Curious about Africa's Nile crocodile? In this huge guide, you'll learn all about this apex predator, its diet, habitat, population and more. We also include many photos and videos of Crocodylus niloticus, one of East Africa's most notorious animals.
31 Facts About Africa's Nile Crocodile
Nile crocodiles have been feared and worshiped for centuries. But what do you really know about these awe-inspiring beasts? Do they actually deserve that title? Are they misunderstood, or have they earned every bit of their reputation? Let's take a look at some Nile crocodile facts, and you can decide for yourself.
1. Do crocodiles live in Africa? What areas do they inhabit?
Crocodiles are a common sight in Africa. There are four main types:
- Nile crocodile
- Slender-snouted crocodile
- West African crocodile
- Dwarf crocodile
They populate almost the entire continent; only northern countries can escape their beady eyes and snapping jaws. Here's a distribution map. They're most commonly found in coastal regions where there's plenty of water, but they can also breed in landlocked areas that have lakes and rivers.
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2. What is the habitat of the Nile crocodile?
Nile crocodiles are found anywhere with a water source. They like rivers, lakes, marshes, streams, swamps and dams. They usually prefer wide open spaces to smaller, more crowded ones, but they can make exceptions to survive.
For example, Nile crocodiles in Madagascar have adapted to live in flooded caves.
3. Does the Nile River have crocodiles?
Yep! As you might expect, the Nile River is full of Nile crocodiles.
4. Is the Nile River saltwater or freshwater? Do Nile crocodiles live in saltwater or freshwater?
The Nile River is a freshwater river – with its headwaters in Lake Victoria – and that's exactly why Nile crocodiles love it so much. They're freshwater animals. However, Nile crocodiles can live in saltwater; their bodies are able to process the saline and leave them no worse for wear.
Another fun fact about Nile crocodiles is that they have high levels of lactic acid in their blood. This helps them in water environments of all kinds. They can swim underwater for 30 minutes before needing fresh oxygen, and they can remain stock-still underwater for up to two hours at a time. This helps them lie in wait as they hunt.
5. Does the name “Nile crocodile” have any special meaning?
The scientific name for the Nile crocodile is crocodylus niloticus.
“Crocodylus” comes from two Greek words meaning “pebble” and “worm,” and they refer to the rough scales of the crocodile's hide. “Niloticus” means “from the Nile River.”
The Nile crocodile is occasionally called an “African crocodile” or “common crocodile” since it's everywhere in Africa.
6. Are Nile crocodiles dangerous? Are they aggressive?
Nile crocodiles are extremely dangerous. They're large, fearless animals with very strong bites, and they can take down everything from a jackrabbit to a full-sized hippopotamus.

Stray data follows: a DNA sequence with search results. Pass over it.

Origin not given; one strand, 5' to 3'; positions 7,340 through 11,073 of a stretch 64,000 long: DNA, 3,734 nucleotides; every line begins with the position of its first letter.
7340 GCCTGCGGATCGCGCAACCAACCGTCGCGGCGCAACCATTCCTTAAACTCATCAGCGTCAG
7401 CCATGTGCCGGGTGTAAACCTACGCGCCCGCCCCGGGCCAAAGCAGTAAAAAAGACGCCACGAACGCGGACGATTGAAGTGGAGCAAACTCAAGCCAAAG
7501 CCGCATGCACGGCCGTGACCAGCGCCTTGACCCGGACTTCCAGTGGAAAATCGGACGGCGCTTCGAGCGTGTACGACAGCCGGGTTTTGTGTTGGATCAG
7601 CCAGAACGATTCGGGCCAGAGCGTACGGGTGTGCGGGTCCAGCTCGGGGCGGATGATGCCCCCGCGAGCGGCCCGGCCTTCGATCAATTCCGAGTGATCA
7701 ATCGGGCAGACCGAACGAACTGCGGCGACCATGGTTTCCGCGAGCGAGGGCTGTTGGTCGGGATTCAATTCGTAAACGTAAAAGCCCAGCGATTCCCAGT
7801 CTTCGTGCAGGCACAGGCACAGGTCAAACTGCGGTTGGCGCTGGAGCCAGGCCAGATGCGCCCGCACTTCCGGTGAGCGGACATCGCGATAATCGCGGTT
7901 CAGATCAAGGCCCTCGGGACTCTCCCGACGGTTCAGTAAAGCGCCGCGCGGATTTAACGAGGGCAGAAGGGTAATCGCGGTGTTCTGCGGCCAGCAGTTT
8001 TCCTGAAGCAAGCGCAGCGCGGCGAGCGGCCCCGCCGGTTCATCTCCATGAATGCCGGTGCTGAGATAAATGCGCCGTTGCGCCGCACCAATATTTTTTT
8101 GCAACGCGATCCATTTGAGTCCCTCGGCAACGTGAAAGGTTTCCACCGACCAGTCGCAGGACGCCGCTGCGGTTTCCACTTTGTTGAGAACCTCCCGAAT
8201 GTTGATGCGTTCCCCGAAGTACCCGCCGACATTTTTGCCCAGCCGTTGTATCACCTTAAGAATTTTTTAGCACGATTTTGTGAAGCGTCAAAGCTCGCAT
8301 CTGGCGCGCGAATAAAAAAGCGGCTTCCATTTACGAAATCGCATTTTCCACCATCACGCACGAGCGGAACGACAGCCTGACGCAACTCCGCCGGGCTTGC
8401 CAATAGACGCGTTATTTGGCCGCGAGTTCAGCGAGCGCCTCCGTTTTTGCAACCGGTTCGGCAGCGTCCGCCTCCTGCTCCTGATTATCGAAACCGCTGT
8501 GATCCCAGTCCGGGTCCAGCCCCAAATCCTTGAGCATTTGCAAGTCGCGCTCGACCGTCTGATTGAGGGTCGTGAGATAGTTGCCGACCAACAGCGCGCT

They also get aggressive when defending their young or competing for food. Even though they're capable of working together in groups, a study of captive Nile crocodiles found that they all fought viciously when live food entered the equation.
As for the kinds of food that they eat, Nile crocodiles have no natural predators in their hunting ranges, so everything is prey. This includes humans.
7. How do Nile crocodiles compare to saltwater crocodiles?
Generally speaking, saltwater crocodiles are bigger and stronger than Nile crocodiles, but their size difference isn't that great.
The two species are also comparable when it comes to things like diet, life expectancy and reproduction habits. The biggest difference is that Nile crocodiles prefer freshwater while saltwater crocodiles like their saline.
8. What is the lifespan of the Nile crocodile?
Nile crocodiles are thought to live between 70 – 100 years.
This gives them a higher life expectancy than many other crocodile species that only live around 40 – 60 years. According to the Animal Aging and Longevity Database, the oldest Nile crocodile was 56 years old, but that was a creature raised in captivity. Wild Nile crocodiles are reported to live longer.
9. What do Nile crocodiles eat?
Nile crocodiles will eat anything that moves. Their primary diet is fish, but they'll also take down birds, reptiles, antelopes, otters, wildebeests, zebras and hippos. They've even been known to eat other crocodiles. They're the ultimate carnivores.
Interestingly, they also prefer live prey. When offered a choice in captivity, they'll always go for live animals over ground meat; it doesn't matter if the animal is small and the meat portions are large. They want the food that's still wiggling.
10. Do Nile crocodiles eat humans?